Amazon faces EU antitrust investigation


By Irene Kostaki-Journalist, New Europe

The European Union is launching an antitrust probe into how Amazon uses data from independent retailers who use its marketplace as an intermediate platform.

In a statement on Wednesday, the European Commission’s top antitrust official, Margrethe Vestager, said e-commerce had boosted consumers purchasing options and reduced prices. “We need to ensure that large online platforms don’t eliminate these benefits through anti-competitive behaviour,” said Vestager. “I have therefore decided to take a very close look at Amazon’s business practices and its dual role as marketplace and retailer, to assess its compliance with EU competition rules.”

The Commission will investigate standard agreements, looking at whether the seller’s data is used by Amazon unfairly. It will also look into the selection of the “Buy Box” on Amazon’s search results and the impact of Amazon’s potential use of competitively sensitive marketplace seller information.

The “Buy Box” is displayed prominently on Amazon and allows customers to add items from a specific retailer directly into their shopping carts. Winning the “Buy Box” seems key for marketplace sellers as a vast majority of transactions are done using this method.

The Commission has not released further information on the duration of the probe, as there is no legal deadline for bringing an antitrust investigation to an end. The duration of an antitrust investigation depends on a number of factors, including the complexity of the case, the extent to which the undertakings concerned cooperate with the Commission, and the exercise of the rights of defence.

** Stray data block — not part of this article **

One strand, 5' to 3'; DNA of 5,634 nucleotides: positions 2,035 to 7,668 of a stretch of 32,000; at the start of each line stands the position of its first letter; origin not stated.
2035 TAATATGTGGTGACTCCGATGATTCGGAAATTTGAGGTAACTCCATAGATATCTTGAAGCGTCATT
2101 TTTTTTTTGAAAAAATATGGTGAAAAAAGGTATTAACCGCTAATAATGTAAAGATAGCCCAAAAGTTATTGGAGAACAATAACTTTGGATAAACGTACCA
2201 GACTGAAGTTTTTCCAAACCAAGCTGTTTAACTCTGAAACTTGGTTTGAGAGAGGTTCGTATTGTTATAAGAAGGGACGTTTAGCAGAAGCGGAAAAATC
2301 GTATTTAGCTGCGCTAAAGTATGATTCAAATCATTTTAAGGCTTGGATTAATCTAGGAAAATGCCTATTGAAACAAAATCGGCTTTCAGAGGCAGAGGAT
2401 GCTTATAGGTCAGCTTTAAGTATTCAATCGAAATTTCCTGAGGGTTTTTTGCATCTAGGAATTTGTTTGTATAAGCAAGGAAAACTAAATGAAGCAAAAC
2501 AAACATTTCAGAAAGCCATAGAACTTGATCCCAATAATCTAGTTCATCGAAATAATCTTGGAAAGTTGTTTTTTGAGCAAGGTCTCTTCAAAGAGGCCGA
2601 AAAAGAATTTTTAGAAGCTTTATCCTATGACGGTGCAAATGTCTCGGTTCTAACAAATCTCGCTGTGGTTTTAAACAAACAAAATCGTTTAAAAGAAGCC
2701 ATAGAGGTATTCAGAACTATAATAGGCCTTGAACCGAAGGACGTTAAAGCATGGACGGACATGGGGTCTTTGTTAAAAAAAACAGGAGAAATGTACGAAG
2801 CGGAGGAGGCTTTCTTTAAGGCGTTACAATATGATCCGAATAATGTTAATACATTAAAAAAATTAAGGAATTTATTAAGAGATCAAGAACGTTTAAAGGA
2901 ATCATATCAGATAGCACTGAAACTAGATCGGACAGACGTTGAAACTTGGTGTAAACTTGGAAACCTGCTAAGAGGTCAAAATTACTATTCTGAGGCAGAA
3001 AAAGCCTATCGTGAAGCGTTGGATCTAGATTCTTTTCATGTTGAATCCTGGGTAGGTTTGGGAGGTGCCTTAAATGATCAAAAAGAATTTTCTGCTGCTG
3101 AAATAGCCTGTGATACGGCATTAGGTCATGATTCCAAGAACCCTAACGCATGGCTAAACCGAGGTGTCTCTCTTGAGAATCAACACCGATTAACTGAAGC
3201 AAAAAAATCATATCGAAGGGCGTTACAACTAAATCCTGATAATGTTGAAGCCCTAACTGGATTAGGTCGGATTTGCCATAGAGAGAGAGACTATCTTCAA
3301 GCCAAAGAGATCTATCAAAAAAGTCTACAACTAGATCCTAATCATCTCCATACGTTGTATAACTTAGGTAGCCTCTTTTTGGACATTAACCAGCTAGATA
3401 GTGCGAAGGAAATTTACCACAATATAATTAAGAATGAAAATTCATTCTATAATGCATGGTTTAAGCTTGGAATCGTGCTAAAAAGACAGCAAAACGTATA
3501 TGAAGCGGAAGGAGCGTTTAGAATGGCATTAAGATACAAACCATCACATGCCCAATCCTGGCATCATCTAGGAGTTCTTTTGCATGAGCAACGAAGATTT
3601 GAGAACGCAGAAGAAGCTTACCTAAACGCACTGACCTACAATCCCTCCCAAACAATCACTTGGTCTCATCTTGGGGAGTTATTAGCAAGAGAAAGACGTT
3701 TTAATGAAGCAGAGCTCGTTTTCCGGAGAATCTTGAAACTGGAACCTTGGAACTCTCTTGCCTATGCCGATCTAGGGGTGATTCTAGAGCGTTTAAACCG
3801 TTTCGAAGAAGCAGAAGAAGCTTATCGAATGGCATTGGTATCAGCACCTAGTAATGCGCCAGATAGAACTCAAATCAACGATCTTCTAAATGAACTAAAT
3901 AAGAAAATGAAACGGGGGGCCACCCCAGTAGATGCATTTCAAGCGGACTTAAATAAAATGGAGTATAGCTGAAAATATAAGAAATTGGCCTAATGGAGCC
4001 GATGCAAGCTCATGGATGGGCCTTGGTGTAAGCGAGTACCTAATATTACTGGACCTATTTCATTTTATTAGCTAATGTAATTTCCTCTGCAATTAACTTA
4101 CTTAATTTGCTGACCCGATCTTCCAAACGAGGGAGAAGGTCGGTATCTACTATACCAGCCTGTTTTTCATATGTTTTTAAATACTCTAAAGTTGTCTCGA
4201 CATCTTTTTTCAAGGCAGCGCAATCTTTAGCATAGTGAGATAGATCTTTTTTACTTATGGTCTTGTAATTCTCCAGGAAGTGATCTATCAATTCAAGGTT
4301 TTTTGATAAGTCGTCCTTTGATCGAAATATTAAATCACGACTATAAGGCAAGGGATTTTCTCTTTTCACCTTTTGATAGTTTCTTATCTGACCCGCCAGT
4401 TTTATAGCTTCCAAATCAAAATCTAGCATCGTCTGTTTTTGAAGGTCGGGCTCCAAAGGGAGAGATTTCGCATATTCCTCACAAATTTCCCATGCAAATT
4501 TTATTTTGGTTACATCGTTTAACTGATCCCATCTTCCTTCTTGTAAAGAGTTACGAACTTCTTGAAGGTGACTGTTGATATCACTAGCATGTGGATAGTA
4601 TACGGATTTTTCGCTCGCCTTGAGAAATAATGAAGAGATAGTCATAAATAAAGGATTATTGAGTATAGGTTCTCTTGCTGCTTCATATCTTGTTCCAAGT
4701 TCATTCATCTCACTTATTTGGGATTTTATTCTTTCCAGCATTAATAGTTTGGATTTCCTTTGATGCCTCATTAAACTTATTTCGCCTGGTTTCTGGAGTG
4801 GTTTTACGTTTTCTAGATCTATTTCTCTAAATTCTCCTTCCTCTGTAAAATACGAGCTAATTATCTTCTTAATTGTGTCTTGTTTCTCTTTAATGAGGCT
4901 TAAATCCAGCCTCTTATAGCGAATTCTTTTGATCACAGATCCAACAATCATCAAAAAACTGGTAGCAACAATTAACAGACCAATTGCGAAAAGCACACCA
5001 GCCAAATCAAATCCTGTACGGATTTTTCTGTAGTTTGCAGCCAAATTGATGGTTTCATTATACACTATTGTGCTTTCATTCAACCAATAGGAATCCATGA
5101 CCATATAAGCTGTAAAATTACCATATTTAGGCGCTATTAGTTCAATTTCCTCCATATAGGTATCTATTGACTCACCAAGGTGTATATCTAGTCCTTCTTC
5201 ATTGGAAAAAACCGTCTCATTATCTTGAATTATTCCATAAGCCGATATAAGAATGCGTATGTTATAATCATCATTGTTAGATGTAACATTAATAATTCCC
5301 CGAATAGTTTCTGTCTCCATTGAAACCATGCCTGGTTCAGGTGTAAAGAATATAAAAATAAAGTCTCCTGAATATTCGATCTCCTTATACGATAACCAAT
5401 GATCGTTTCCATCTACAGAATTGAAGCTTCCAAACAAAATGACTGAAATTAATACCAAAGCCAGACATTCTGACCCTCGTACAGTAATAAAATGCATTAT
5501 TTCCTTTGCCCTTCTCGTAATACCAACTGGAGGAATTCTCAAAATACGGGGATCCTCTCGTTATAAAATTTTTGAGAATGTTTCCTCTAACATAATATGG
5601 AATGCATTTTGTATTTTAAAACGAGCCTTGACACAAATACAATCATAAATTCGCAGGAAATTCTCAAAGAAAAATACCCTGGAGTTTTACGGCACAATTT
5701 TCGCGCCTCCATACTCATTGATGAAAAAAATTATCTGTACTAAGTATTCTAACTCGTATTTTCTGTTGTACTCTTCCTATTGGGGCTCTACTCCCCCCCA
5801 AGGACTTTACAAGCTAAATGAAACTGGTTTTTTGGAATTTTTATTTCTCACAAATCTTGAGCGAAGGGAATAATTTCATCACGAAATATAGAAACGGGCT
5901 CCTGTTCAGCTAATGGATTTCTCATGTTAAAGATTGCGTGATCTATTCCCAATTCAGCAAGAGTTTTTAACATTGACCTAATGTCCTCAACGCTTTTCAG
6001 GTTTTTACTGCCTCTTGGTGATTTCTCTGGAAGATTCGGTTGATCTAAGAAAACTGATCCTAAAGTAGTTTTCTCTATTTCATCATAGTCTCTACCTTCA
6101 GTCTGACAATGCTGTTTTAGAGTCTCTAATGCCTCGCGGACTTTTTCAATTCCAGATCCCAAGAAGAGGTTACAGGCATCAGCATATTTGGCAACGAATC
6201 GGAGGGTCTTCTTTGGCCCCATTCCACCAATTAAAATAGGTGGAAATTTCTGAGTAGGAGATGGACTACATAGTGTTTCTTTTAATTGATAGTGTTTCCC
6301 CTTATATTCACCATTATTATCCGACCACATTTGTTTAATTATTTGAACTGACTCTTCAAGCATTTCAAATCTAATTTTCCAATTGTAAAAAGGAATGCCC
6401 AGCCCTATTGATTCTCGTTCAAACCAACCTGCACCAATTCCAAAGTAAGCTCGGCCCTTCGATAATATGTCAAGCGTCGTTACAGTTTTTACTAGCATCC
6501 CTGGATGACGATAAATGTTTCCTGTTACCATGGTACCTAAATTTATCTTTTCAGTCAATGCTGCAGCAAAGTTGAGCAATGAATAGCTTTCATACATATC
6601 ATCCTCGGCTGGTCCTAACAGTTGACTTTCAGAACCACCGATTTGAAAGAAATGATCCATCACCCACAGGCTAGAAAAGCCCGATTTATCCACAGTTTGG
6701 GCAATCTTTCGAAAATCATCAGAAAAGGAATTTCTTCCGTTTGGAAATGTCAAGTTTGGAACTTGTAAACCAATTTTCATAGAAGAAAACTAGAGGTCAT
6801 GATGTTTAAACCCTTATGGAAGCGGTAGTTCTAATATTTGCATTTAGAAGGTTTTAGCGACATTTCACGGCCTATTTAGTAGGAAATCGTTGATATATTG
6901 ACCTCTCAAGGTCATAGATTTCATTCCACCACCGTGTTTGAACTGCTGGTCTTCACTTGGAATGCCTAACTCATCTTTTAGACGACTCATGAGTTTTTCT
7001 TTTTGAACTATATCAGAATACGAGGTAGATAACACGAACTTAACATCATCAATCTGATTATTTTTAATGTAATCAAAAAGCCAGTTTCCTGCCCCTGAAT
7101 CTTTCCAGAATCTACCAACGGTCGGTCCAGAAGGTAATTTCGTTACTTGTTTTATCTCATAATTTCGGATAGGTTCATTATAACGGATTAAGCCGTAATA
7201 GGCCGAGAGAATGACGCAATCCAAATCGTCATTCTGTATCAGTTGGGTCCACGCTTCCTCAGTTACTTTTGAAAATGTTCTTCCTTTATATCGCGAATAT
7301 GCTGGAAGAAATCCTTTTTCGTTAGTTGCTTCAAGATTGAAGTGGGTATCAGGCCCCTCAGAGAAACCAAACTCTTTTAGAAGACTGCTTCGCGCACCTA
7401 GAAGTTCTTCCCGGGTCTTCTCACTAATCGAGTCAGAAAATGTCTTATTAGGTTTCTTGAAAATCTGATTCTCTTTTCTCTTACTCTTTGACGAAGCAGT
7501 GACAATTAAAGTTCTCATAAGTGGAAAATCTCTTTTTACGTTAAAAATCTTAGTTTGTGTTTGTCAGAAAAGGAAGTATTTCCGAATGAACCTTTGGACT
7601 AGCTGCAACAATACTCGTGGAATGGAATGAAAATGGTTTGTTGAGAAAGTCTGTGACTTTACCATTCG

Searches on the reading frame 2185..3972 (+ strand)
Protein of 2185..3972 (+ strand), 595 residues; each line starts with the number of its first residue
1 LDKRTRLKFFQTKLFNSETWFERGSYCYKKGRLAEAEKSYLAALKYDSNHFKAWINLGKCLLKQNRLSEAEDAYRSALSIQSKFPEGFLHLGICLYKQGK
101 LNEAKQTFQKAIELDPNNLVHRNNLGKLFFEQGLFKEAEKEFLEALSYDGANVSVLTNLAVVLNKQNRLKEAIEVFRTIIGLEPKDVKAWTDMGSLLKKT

Amazon’s response to Vestager’s statement made clear that the company plans to “cooperate fully with the European Commission and continue working hard to support businesses of all sizes and help them grow.”

During her five-year term, Vestager has slapped Google with multi-billion competition fines and opened probes against Apple and Facebook for breaches of competition, tax, and data laws.

In 2017, Amazon was ordered to pay back taxes of about €250m to Luxembourg because of illegal tax breaks. Furthermore, Amazon has in the past also settled with the European Commission over its distribution deals with e-book publishers in Europe.



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